Just like our human friends and family, our furry friends will also age. Our cats develop different needs as they age, and they also go through physical and behavioral changes. Understanding the signs of feline aging can help you take the right steps to keep your cat feeling happy and healthy for the rest of their life. If your cat is getting older, here’s what to expect.

How Old Is a Senior Cat? 

Depending on their breed, medical history, and several other factors, the average lifespan for cats is around fifteen to twenty years. While some cats may start slowing down at around age seven, most won’t become seniors until much later. Thanks to improvements in nutrition, a push for cats to live indoors, and modern veterinary care, the lifespan of cats has extended. This means our cats are not considered seniors until they are at least ten years old.

Physical Changes in Senior Cats

When your cat starts getting older, you may notice a few changes in their appearance, how they take care of themselves, and their normal activities. Old age also means your cat has a  higher risk for certain medical conditions, such as arthritis or diabetes. 

Changes in Appearance 

  • Fur—Aging can make self-grooming difficult, which can lead to matted and oily fur. Matted fur can be painful, cause wounds on the skin, and lead to infections, so you will need to start brushing your cat every day.
  • Nails—An older cat’s nails might become thicker and more difficult to trim, or they might become brittle, leading to breakage and pain. Trim your cat’s nails frequently to prevent problems.
  • Eyes—As your cat ages, their vision might start to deteriorate. You might notice your cat’s eyes becoming cloudy, which is often a sign of vision loss. 
  • Weight—Keeping your cat at a healthy weight may become more difficult as they age. Older cats will often experience either weight gain or weight loss. Changes in weight can be associated with a number of medical problems, and should be addressed by your veterinarian.

Changes in Activity

  • Aging can be difficult on your cat’s joints, making them lose their ability to do things like jump and climb, enter their litter box, or even access their food and water bowls. 
  • Your cat might also start sleeping more. While a gradual increase in sleep is typical, contact your veterinarian if they are sleeping for over 20 hours a day, or if they are particularly difficult to wake.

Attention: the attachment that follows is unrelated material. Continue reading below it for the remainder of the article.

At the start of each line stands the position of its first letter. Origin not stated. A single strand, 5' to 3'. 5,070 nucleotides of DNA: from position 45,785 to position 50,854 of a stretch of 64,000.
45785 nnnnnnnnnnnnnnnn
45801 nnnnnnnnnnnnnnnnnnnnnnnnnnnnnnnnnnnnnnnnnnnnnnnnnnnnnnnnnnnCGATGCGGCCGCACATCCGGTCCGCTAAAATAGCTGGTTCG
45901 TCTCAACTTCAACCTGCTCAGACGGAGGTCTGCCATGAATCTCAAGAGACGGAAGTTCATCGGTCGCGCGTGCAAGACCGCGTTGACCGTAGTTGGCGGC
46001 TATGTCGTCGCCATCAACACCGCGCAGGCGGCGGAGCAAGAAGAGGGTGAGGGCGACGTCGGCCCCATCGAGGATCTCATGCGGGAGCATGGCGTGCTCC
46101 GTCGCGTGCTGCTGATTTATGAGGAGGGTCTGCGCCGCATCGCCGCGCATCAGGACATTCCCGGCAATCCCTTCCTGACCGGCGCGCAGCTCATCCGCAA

Health Risks for Senior Cats

As a senior, your cat has a higher risk of medical problems. It is important to keep a closer eye on a senior cat’s health, which might mean more frequent exams from your veterinarian. 

Common medical problems for senior cats include:

  • Kidney disease
  • Dehydration
  • Diabetes
  • Arthritis
  • Dental diseases
  • Heatstroke

Behavioral Changes in Senior Cats

Some cats may start showing signs of cognitive changes as they age. If your cat begins to seem confused or aggressive, make an appointment with your veterinarian. 

There are several signs of feline senility, such as:

  • Litter box avoidance
  • Human avoidance
  • Aimless wandering 
  • Excessive meowing
  • Disorientation (falling, missing landings)

Certain cat behaviors might also be signs of pain. Bring your cat to the vet if you notice:

  • Aggression toward humans, especially when being petted
  • Loss of appetite/aversion to food
  • Incontinence (urinating outside the litter box)
  • Limping, or refusing to move

Senior Cat Care: How to Keep Your Cat Healthy 

Physical Activity 

Even though they might be slowing down, older cats still need daily exercise. Play can help your senior pet in many different ways:

  • A few moments of exercise several times a day can help keep arthritis pain manageable by working the muscles around your cat’s aging joints.
  • Puzzle toys and lick mats can stimulate their brains and help slow the onset of cognitive decline in many cats. 
  • Playing with your cat helps them feel bonded to you. A strong bond will make them more likely to comply if they require medical care, like pills, insulin, or eye drops.


Your cat’s nutritional needs will also change as they get older. Following your veterinarian’s input, you may need to make a few changes to your cat’s typical diet.

  • Feeding easy-to-digest food, as older cats do not absorb nutrients or digest food as well as younger cats
  • Choosing a food with higher protein content to help maintain strong muscles and energy high
  • Offering more wet food to aid in hydration, or to help older cats with dental problems who might have trouble chewing dry kibble

Veterinary Care for Senior Cats in Gilbert, Arizona

It might seem like only yesterday that your senior cat was a playful, energetic kitten. Here at East Valley Animal Hospital, we know just quickly time flies. We offer the best in senior cat care, from addressing health concerns, answering questions about new behaviors, and helping you choose the best diet for your pet. 

Our team of highly trained veterinarians, technicians, and support staff understand the need for quality care as our feline friends age. We offer a comprehensive range of services for cats of all ages, from yearly checkups and vaccinations, to rehabilitation treatments and end-of-life care

Contact us today with questions regarding our services, or to schedule an appointment with our exceptional veterinarians.




Images used under creative commons license – commercial use (6/30/24). Photo by Maurice DT on Unsplash.